Prasna Upanishad

Read by Jothi Tharavant

(4.7 stars; 34 reviews)

The word Upanishad (upa-ni-shad) consists of, "Upa" means "near;" "ni" means "down;" "shad" means "to sit." Thus, Upanishad is to sit down near the teacher to discuss, learn, practice, and experience. There are some 200 or more Upanishads. Some are lost and are only known about because of being referenced in other Upanishads.

Most of the Upanishads were kept secret for centuries, only passed on to others orally in the form of Shloka (a category of verse line developed from the Vedic Anustubh meter).

Prasna-Upanishad is one the 11 principal Upanishads dating from 6th BCE to the begning of the Common Era.

Prasana means question in Sanskrit. This Upanisahad contains six questions posed by six pupils to Pipplalda and answers to them by Pipplada.

The 11 principal Upanishads to which Sankara appeals in his great commentary on the Vedanta-Surtras are: Chandogya, Talavakara or Kena, Aitareya, Kaushitaki, Vajasaneyi or Isha, Katha, Mundaka, Taittirtiyaka or Taittiriya, Brihadaranyaka, Svetasvatara, and Prasna. They are also called the 11 classical Upanishads or the fundamental Upanishads of the Vedanta Philosophy.

The Upanishadic literature is not a religious scripture and is free from dogma and doctrines. It is not a part of any religion but is a philosophy for all times and for all. German philosopher Arthur Schopenhauer, impressed by the Upanishads, called the texts "the production of the highest human wisdom". Summary by Jothi (0 hr 29 min)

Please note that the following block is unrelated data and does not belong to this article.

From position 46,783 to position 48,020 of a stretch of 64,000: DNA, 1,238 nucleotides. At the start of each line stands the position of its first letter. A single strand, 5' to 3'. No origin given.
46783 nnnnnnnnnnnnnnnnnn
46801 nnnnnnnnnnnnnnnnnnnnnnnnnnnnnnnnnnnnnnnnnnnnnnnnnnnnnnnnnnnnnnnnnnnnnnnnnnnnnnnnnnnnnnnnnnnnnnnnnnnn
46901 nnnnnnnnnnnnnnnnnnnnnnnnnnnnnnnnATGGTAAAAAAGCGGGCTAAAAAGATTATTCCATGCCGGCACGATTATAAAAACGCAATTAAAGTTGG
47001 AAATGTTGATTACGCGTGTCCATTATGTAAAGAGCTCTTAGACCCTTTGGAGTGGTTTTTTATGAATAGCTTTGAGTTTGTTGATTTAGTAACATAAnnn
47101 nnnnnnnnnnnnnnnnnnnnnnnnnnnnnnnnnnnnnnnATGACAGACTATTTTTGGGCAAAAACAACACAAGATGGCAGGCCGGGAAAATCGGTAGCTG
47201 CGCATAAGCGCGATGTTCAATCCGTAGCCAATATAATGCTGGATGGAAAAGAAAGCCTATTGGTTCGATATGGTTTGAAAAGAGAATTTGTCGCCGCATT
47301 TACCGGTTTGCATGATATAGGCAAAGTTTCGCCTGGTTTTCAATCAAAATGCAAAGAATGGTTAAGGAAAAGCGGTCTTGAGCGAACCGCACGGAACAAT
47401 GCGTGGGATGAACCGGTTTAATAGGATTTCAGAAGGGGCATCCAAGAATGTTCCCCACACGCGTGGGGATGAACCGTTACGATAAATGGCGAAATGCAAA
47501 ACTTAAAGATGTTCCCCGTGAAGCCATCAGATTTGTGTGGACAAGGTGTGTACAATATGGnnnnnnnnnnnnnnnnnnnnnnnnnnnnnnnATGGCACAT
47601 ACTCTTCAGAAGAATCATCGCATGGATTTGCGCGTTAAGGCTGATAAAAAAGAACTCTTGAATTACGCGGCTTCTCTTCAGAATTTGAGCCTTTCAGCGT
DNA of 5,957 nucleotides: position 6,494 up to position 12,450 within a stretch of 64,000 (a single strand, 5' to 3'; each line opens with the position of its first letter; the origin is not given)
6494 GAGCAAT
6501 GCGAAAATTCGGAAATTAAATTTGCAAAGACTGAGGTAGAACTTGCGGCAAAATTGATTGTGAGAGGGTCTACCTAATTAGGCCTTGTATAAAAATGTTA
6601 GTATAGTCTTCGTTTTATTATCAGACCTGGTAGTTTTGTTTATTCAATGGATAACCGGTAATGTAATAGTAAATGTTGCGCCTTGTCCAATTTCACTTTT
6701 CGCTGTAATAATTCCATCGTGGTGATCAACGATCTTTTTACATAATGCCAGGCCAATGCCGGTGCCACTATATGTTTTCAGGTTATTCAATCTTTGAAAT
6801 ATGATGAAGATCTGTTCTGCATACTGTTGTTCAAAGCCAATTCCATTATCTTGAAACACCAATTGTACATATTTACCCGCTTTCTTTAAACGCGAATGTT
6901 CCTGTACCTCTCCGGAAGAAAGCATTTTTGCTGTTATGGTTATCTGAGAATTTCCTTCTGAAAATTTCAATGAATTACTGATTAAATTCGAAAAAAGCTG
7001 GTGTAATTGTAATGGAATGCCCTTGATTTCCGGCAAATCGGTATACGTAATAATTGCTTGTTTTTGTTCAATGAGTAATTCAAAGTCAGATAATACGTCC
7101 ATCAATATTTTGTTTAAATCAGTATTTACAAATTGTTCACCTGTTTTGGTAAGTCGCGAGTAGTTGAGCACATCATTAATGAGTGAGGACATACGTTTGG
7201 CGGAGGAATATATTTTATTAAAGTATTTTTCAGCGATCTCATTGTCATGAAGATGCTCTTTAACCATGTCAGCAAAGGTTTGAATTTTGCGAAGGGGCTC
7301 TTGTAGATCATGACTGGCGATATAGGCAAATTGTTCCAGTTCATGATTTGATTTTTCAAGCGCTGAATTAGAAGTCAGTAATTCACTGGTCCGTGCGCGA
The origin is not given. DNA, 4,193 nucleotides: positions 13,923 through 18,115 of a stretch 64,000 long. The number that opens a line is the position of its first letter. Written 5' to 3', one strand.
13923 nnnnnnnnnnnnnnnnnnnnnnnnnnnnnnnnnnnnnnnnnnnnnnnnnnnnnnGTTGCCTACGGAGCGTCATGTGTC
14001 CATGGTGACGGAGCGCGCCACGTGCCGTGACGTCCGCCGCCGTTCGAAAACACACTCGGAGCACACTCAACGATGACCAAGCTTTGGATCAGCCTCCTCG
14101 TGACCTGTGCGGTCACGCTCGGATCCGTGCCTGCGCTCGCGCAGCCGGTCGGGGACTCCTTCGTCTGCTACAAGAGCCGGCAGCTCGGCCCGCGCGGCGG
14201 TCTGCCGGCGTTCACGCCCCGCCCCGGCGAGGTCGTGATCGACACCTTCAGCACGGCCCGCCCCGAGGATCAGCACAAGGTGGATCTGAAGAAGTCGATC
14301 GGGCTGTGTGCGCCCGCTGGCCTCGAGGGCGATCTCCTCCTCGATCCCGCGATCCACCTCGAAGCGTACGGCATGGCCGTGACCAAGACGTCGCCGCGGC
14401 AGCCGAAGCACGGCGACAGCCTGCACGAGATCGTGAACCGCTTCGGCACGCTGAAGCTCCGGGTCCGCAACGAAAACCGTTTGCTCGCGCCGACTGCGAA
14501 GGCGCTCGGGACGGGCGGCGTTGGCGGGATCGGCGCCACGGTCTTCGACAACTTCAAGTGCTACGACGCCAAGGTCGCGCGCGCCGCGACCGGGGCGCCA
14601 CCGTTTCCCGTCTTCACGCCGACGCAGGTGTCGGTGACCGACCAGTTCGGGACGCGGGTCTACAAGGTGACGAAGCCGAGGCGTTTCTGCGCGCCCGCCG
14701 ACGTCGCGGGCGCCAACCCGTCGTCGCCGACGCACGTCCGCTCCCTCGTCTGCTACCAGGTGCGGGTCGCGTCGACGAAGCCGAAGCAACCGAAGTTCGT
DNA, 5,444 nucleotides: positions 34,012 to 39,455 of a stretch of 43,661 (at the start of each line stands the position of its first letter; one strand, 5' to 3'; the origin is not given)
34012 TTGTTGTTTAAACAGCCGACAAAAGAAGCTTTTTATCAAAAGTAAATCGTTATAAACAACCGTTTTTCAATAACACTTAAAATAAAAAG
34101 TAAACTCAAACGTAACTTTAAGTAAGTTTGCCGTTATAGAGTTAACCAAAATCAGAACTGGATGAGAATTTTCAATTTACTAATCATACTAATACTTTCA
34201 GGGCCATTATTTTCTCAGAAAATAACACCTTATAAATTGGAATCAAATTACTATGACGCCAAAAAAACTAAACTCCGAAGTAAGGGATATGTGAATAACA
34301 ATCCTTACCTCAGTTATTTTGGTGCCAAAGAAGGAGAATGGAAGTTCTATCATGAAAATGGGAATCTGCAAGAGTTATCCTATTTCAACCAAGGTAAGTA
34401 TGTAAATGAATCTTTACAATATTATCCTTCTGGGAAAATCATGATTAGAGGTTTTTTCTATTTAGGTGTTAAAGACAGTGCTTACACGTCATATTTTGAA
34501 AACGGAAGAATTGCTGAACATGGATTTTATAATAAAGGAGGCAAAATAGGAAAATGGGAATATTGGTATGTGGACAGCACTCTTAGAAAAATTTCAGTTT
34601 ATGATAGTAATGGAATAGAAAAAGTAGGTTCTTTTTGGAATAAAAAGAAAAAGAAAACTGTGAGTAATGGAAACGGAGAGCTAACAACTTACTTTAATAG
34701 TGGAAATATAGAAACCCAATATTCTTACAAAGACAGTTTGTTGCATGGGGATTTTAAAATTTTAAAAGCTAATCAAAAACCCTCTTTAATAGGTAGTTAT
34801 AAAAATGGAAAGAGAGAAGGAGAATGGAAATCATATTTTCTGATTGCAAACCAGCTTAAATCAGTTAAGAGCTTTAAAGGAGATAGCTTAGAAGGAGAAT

First Question 6:03 Read by Jothi Tharavant
Second Question 4:26 Read by Jothi Tharavant
Third Question 4:15 Read by Jothi Tharavant
Fourth Question 6:47 Read by Jothi Tharavant
Fifth Question 3:43 Read by Jothi Tharavant
Sixth Question 4:10 Read by Jothi Tharavant


Terminology understanding required

(3.5 stars)

Just as beautiful and meaningful as the other Upanishads I have aquianted myself with. Though I would claim that this text is not in itself a self-explanatory piece for a reader who hasn't got any prior knowledge to enough of the terminology used. I would recommend for this upanishad to be listened to whilst able to stop to translate some of the key terms (unless of course already aquianted with some of the terminology of this themes priorly).

A must read for truthseekers

(5 stars)

This book is short yet it explains the true essence of Vedic knowledge

this is a very interesting text to read and understand

(5 stars)

Great audio! I learned alot i will be listening again.

(5 stars)